Steve in Mass

"Wild" Atlantic Salmon?

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My wife and I eat a lot of salmon. We both like it on the rare side, with my wife  closer to raw. 

When consumed like that, we find wild v farm raised to be indistinguishable.

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13 hours ago, robc22 said:

The same folks that own omega protein.......My biggest angst with farmed fish is they decimate other fisheries to produce fish food for the salmon and trout they grow I/E the south american sardine fishery......https://www.pfeg.noaa.gov/research/climatemarine/cmffish/cmffishery4.html

I recently discovered this as well. I have to believe that the majority of our population has absolutely no clue about this. 

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So I recently watched a film on farm-raised fishing. It was pretty shocking to say the least, but was def worth the watch.

 

 

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On 2/9/2020 at 8:26 AM, Roccus7 said:

Farmed salmon has more fat & oils in it

This is so on the mark, as is your entire reply, including ....

 

On 2/9/2020 at 8:26 AM, Roccus7 said:

if it isn't of Canadian, Scandinavian, Icelandic or North Seaish origin, it ain't the real thing.

that, as far as answering Steve's question, the thread could have simply been closed, but then we would have missed some extra info, some laughs and I'd not get to share this gem.

 

After looking at the specials board announcing 'Baked Fresh Cod' at a well-known central Ohio seafood restaurant 55 miles east of Columbus on I-80, I asked "How fresh is fresh?" and was informed "Very very fresh. All of the cod we serve is farm raised."  

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43 mins ago, Shhh....Now said:

After looking at the specials board announcing 'Baked Fresh Cod' at a well-known central Ohio seafood restaurant 55 miles east of Columbus on I-80, I asked "How fresh is fresh?" and was informed "Very very fresh. All of the cod we serve is farm raised."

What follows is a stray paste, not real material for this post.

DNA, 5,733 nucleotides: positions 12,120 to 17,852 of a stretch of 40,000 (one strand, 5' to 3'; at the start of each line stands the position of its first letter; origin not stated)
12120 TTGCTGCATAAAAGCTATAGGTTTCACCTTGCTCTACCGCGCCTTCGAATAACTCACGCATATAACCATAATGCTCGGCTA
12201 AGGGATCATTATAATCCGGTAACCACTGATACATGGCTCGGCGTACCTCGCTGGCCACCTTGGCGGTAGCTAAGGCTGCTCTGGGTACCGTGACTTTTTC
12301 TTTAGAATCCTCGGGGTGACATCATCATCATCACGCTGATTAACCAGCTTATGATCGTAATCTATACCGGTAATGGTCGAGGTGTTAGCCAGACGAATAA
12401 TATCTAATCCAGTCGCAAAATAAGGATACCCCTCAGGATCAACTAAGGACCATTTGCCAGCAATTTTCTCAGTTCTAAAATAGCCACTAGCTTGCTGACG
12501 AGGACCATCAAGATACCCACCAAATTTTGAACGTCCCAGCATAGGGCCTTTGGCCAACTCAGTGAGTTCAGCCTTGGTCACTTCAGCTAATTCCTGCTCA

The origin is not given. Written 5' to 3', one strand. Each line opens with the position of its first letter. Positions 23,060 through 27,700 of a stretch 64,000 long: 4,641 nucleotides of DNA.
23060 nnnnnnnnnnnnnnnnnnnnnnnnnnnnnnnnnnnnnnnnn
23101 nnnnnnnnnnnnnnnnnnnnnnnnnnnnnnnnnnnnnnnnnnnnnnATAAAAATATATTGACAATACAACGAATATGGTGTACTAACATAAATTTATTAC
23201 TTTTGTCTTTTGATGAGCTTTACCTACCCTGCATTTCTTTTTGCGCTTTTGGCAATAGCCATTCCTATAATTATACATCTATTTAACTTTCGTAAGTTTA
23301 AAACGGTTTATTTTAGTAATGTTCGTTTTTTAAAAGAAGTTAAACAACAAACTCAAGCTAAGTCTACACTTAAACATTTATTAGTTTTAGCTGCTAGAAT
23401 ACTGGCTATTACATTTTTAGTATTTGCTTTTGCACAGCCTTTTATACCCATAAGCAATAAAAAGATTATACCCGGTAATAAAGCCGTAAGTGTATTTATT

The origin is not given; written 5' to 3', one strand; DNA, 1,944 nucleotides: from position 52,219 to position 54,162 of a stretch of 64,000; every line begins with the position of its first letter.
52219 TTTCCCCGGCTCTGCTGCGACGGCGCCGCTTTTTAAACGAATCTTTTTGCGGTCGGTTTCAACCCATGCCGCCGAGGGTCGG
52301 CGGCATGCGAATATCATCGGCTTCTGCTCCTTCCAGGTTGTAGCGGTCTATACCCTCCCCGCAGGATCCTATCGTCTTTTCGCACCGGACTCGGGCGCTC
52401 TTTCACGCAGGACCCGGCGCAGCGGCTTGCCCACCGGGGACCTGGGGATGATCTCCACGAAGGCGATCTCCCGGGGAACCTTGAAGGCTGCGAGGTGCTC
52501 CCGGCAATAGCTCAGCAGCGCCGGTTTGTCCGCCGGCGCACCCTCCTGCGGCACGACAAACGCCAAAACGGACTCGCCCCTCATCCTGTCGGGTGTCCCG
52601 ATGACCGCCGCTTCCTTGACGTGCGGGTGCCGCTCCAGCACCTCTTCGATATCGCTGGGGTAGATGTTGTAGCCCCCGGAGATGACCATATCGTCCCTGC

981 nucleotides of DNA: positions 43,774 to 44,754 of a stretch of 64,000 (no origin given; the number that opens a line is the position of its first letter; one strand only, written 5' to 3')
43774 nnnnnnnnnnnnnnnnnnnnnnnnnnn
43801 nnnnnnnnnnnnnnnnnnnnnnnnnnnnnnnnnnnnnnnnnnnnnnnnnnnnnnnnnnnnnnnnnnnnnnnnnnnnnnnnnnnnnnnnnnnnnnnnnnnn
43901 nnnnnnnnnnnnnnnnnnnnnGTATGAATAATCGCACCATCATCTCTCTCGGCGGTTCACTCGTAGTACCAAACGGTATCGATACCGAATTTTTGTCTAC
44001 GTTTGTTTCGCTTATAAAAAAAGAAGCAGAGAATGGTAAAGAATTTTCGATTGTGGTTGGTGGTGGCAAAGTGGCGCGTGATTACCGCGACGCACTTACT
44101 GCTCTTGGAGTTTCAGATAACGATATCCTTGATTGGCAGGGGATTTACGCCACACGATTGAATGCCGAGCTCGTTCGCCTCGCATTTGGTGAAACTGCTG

I'll see your Midwest Cod Anecdote with another Midwest Saltwater Fish Market FAIL of my own.  I lived in a Northern Illinois suburb for far too many years and one time while perusing the fish at the fish counter of a now-defunct supermarket that shares my name, I happened to see a few mackerel that had almost expired for even crab bait, the bellies turning red, eyes sunken totally into their skulls, etc. 

 

The sign said "Fresh Mackerel" and I excoriated the person behind the counter,

 

"HOW can you call this mackerel FRESH?"

 

"It's fresh because it's never been frozen."

 

"Freezing it 3 weeks ago when it came out of the ocean would have been better than this!!!"

 

Every once in a while they would offer pleasant seafood surprises, like the time they had live, in the shell scungilli.  Grabbed those suckers right away as I was running out of cans of LaMonica...

 

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1 hour ago, RyanJ_88 said:

So I recently watched a film on farm-raised fishing. It was pretty shocking to say the least, but was def worth the watch.

 

 

Second that. Was surprised to learn even the Pacific “wild salmon” are largely raised  in hatcheries (number escapes me but more than 100) and released as fingerlings. Something like 95% of these wild fish started in a hatchery. This because many of the rivers these fish swim up are dammed for water needs. The good news was a few examples that when man butts out, the fish generally seem to come back on their own. Worthwhile watch. 

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On 2/9/2020 at 8:48 AM, Steve in Mass said:

Well, nevermind, I called them and it is indeed a typo. They have signs at the seafood counter saying so.

 

As to fat, funny, I always found wild especially sockeye, to be much "fattier" than farm raised (which fattier is to my liking.) And from what I have read, the "fats" in farm raised are not very good for you....aside from all the other drawbacks of farm raised fin fish.